- Big changes you are unfamiliar with, such as adding the seventh character placeholder for those External Causes codes with ICD-10, should be
- Other special tips and instructions that will help to make ICD-10 more streamlined and manageable should be shared during online or live training
- Tips and strategies for in-office training should be offered as well to assist your practice in moving forward with ICD-10 staff
Consider this training to be your introduction to ICD-10: “Your training doesn’t stop at the end of a seminar or webinar,” Brimhall says. And Richards agrees: “Look for some sort of next step that comes after the initial training.”
According to Arkfeld, the foregoing is the easy part: “The most crucial ingredient is the clinical rationale and the documentation to support the new codes.”
Stage 4: Identify your target codes
Fortunately, as a chiropractor, your practice is fairly specialized. You may treat a broad range of conditions, but the bulk of your ICD-9 coding is likely to be in a narrow range. You’ve probably heard that ICD-10 has coding options for such things as “Crushed, pushed, or stepped on by crowd or human stampede” (W52), and “Bitten or struck by crocodile or alligator” (W58). You are unlikely to need these.
Rather, as you currently support CPT codes in the 98940–98942 range with ICD-9’s 739.1–739.5, your corresponding ICD-10 codes will be in the M99.01–M99.05 series.
Chapter XIII “M”-series codes should be immediately recognizable to you. Brimhall offers the following examples:
- 41, Lumbago with sciatica, right side
- 42, Lumbago with sciatica, left side
Those with more complex or integrated practices, however, will need facility with the new system and will likely make use of a much wider range of codes.
Stage 5: Initiate practice
Now that you’re familiar with the codes you’ll likely be using, and gaining fluency in the new system, it’s time to start working with real records. Arkfeld recommends weekly staff meetings to learn codebook navigation.
Brimhall suggests pulling three to five charts per week and converting their ICD-9 codes into ICD-10 format. This will help you and your staff gain fluency, and help you organize your resources to increase efficiency.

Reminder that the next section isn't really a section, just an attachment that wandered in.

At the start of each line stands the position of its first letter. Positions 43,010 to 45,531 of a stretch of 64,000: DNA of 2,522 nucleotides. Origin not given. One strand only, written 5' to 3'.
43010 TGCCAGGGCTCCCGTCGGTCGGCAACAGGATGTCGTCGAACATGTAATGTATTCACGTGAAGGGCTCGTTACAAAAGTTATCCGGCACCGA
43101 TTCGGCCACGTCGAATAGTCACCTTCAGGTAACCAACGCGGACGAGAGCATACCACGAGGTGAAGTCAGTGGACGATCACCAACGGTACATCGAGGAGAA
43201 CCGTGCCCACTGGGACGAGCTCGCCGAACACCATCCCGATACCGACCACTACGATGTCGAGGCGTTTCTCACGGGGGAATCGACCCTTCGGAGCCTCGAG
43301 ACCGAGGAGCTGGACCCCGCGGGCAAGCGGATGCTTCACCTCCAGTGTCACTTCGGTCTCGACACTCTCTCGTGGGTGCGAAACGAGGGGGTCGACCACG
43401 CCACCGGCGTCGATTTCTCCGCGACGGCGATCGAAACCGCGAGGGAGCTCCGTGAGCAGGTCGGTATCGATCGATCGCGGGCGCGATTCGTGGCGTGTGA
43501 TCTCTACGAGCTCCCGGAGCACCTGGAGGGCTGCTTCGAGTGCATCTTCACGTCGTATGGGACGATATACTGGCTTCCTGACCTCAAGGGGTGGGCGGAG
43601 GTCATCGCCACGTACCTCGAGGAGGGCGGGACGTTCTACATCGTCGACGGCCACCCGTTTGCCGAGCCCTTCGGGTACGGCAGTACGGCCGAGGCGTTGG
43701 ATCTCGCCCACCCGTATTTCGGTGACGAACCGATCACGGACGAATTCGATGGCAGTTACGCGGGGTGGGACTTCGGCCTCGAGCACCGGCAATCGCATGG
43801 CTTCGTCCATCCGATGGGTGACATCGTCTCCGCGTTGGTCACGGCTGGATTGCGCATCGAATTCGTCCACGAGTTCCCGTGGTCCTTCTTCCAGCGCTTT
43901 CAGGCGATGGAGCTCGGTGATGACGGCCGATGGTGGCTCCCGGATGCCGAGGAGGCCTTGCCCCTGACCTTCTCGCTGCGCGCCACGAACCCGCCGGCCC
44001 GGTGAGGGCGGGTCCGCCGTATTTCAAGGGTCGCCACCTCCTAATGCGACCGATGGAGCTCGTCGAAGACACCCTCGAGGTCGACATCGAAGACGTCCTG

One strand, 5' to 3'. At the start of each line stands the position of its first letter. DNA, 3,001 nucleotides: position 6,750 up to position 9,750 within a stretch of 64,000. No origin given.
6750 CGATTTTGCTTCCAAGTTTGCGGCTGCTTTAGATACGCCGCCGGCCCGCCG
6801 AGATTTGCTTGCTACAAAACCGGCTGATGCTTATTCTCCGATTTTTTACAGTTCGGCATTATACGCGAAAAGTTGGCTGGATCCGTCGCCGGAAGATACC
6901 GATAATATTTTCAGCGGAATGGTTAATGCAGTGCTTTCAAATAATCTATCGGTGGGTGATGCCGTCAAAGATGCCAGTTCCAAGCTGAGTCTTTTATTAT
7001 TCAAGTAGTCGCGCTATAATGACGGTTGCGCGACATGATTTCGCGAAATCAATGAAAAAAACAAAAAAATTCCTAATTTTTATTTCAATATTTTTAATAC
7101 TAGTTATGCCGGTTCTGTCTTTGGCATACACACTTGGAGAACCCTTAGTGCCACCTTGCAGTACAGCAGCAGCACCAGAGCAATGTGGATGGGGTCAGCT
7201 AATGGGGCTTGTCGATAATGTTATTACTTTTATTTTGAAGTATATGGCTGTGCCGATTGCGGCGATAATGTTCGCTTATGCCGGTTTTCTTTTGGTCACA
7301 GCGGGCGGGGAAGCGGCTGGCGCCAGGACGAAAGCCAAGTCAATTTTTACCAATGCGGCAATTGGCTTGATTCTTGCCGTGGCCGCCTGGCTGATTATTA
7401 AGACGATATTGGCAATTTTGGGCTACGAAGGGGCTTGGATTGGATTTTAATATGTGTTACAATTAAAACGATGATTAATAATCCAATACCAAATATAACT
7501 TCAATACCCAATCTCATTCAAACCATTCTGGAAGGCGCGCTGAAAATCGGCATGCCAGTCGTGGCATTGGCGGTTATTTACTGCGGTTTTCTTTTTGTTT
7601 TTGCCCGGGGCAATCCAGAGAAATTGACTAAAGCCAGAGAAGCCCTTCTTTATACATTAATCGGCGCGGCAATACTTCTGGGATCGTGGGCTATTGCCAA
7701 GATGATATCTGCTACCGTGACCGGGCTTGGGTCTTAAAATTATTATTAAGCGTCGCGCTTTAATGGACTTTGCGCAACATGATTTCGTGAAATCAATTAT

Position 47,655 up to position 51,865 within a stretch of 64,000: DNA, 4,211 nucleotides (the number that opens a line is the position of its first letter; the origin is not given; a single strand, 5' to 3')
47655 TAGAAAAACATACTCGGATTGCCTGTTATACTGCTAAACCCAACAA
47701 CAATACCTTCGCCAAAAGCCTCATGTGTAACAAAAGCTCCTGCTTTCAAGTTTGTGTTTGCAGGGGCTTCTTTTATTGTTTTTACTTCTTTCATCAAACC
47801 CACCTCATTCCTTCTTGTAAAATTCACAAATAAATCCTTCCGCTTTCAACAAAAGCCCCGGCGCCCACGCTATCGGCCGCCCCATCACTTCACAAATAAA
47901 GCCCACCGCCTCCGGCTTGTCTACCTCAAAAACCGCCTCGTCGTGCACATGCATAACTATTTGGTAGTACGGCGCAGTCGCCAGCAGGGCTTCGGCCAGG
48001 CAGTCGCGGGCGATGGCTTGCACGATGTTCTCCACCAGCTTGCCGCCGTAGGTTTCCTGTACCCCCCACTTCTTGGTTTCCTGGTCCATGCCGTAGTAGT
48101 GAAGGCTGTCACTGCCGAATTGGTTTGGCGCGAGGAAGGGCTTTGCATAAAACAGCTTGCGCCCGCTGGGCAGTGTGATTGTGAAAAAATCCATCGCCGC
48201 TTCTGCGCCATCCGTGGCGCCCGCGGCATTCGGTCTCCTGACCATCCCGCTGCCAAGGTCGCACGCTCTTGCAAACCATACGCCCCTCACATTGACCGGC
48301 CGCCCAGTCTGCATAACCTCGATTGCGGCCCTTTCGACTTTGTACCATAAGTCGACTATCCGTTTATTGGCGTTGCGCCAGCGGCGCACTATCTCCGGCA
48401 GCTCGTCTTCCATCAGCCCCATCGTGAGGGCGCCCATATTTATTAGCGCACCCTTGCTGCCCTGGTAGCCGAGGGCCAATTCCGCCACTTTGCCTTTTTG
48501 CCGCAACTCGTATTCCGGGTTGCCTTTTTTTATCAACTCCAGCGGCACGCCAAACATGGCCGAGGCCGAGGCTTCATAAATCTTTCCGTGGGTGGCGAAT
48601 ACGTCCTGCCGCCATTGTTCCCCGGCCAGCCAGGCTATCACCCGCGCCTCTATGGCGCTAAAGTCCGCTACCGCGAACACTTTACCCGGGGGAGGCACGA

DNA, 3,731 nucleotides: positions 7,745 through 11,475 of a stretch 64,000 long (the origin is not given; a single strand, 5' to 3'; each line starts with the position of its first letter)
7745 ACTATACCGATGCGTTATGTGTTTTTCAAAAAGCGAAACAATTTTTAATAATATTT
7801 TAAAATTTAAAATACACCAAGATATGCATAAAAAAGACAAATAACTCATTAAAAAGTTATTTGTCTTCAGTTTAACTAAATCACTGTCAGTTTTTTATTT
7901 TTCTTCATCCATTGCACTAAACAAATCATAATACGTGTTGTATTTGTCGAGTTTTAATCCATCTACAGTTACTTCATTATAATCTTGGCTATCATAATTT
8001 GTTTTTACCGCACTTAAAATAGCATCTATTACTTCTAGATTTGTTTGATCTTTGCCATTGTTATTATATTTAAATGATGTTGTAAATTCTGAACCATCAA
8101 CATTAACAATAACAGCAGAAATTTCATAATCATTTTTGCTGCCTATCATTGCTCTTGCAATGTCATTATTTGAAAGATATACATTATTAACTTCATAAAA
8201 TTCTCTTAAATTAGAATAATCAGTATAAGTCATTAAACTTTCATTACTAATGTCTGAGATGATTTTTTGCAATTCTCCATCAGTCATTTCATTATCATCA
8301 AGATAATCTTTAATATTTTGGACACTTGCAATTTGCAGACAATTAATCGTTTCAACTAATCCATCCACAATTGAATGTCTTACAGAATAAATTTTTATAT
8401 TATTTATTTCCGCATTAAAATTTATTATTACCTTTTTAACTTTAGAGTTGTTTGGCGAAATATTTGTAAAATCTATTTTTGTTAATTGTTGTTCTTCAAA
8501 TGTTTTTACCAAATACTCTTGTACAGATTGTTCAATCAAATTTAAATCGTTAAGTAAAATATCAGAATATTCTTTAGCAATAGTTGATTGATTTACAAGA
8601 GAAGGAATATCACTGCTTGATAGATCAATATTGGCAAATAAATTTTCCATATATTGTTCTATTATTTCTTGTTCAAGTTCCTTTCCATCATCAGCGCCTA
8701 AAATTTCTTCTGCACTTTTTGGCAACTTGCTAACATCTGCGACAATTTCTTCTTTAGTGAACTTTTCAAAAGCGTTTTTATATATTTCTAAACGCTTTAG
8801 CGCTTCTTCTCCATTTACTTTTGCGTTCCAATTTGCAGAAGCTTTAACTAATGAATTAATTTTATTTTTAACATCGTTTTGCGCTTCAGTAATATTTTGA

You can pinpoint the new codes in several ways. “The most accurate way according to Medicare,” Gwilliam says, “is to read the doctor’s diagnostic statement in the patient record, then look up the key words in the alphabetic index of the official code set.”
Based on the instructions provided there, you can then turn to the code in the tabular list and begin to research it. “It is important to browse other codes nearby, follow the in-column instructions, such as Excludes1 and Excludes2, as well as identify how many characters are necessary to code to the highest level of specificity,” Gwilliam advises.
Once complete, review the ICD-10 codes selected as well as the documentation to ensure that the records and claim forms tell the same story, Brimhall says.
Continue practicing and look for what Brimhall calls “gaps” such as inconsistencies or missing components with your current documentation. As your practice sessions progress, your documentation will improve, and you’ll gain coding efficiency and comfort.
Stage 6: Prepare your tools
Update your hardcopy and online forms, e.g., CMS 1500. Ensure your software is ready to support the new system. And check that your clinical documentation supports the new key concepts:
- Laterality: left versus right
- Initial or subsequent encounter for injuries
- Trimester of pregnancy
- Details about diabetes and related complications
- Types of fractures
The deadline is right around the corner, so you’ll have to make every day count. Continue practicing with the new codes and give your coding and billing staff whatever tools and support they need.